The College Scorecard reports attendance costs, graduation rates, and graduates' incomes. What the friendly interface doesn't show you, though, is that the institution has very little effect on earnings, once you correct for other factors.
The thing is, the DoE knows this. It's in the accompanying policy paper (PDF).
“only about 5 percent of the variation in earnings across students who attend four-year schools is explained by the institution those students attend” (p. 49). If that’s largely correct, then the entire premise of “performance funding” is flawed.So why, on the College Scorecard site, do we see this?
I can't believe I even have to point this out: Being associated with higher incomes and leading to higher incomes are two different things. Whitening smokers' teeth isn't going to prevent lung cancer. And attending an institution full of wealthy engineering majors won't do much for your lifetime earnings if you're a first-generation student majoring in social work.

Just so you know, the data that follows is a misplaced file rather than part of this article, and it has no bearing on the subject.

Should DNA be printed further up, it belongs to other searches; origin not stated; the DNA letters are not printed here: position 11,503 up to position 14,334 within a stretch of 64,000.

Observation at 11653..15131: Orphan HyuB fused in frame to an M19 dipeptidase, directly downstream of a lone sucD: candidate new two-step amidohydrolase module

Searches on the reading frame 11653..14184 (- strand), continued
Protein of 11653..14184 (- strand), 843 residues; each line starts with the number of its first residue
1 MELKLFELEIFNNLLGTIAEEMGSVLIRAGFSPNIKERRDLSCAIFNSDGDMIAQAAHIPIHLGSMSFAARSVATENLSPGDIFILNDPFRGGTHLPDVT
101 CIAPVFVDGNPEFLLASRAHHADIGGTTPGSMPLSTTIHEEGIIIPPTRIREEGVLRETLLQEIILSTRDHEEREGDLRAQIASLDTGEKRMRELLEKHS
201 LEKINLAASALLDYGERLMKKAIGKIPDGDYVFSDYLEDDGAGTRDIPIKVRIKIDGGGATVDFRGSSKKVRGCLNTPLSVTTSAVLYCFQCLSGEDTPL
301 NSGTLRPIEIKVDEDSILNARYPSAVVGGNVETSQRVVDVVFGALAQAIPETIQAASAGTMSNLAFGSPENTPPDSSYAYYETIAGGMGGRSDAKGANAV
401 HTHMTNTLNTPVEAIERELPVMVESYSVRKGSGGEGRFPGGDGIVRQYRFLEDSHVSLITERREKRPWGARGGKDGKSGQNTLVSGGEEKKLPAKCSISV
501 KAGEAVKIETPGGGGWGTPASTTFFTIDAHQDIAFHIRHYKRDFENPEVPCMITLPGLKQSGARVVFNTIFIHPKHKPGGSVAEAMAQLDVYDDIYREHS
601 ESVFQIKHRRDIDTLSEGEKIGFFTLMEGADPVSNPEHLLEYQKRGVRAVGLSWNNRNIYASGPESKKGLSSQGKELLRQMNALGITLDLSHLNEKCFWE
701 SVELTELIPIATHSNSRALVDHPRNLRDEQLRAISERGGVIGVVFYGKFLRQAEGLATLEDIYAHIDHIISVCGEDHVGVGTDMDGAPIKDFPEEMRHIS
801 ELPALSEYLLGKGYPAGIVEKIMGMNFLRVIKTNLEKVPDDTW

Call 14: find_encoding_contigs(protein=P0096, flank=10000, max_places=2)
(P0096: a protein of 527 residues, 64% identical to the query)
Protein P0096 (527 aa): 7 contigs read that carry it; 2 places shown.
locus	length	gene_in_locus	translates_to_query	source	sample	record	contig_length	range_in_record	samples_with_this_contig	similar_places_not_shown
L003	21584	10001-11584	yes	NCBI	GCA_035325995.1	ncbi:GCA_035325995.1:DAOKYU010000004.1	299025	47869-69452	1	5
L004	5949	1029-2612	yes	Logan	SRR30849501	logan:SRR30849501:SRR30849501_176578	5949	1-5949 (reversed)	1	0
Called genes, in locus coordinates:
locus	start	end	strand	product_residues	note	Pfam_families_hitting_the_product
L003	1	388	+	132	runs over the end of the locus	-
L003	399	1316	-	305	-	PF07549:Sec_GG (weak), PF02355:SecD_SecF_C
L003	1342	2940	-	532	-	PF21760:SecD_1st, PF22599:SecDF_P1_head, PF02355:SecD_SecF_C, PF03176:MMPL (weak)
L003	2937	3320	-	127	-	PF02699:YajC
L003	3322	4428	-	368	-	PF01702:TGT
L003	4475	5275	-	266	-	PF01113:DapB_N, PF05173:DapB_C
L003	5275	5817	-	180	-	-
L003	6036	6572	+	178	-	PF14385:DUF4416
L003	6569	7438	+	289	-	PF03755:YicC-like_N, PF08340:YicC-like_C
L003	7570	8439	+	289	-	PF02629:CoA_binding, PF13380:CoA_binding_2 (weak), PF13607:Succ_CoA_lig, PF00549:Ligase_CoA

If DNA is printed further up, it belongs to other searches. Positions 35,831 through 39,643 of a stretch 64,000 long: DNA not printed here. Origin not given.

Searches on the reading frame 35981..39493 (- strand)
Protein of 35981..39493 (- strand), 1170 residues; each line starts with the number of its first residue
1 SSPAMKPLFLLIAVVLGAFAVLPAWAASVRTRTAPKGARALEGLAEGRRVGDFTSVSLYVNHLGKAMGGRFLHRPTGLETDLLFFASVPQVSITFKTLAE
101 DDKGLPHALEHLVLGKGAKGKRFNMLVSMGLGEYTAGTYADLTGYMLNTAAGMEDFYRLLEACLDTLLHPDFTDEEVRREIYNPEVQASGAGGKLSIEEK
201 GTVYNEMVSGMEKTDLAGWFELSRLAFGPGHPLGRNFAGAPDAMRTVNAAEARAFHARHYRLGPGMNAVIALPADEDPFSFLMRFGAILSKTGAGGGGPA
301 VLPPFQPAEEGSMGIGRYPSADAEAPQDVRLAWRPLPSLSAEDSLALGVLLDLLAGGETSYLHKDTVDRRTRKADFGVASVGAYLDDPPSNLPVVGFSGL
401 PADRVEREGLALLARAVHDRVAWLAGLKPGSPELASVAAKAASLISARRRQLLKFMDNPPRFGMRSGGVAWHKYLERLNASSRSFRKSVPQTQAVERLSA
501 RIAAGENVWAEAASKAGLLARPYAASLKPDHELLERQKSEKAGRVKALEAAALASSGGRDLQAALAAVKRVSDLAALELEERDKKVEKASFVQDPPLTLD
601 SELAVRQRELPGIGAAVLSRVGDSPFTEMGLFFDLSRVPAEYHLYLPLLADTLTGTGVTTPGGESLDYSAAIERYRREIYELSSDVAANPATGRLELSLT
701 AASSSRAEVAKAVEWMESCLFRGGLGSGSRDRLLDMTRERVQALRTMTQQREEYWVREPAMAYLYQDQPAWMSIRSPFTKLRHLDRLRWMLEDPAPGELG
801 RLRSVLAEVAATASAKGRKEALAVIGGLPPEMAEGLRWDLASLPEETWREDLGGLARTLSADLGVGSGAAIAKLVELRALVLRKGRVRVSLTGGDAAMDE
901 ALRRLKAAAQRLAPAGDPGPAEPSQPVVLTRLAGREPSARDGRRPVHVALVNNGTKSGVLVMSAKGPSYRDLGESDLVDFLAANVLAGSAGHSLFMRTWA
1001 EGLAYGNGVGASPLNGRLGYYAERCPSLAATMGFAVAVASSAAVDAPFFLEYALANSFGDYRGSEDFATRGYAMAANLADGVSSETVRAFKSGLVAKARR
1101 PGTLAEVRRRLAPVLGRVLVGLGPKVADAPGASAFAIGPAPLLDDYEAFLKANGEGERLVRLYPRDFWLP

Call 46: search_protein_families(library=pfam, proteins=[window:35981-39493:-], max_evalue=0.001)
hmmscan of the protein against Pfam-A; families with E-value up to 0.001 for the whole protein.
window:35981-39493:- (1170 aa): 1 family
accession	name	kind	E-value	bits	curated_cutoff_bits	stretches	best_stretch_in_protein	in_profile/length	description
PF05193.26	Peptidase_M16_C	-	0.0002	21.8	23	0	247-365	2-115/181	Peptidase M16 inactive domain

|No one's surprised by this, right?|
So do we all go out there and fight to recruit wealthy, white, tall, attractive, conscientious male extroverts who are studying petroleum engineering? (And maybe some women too, I guess, as long as they're thin, blonde, and don't plan to have kids.)
|Entrepreneurial personality types earn the most. Introverted idealists earn the least. Go figure.|
Or, as Matt Reed suggests, is the entire premise of "performance funding" flawed?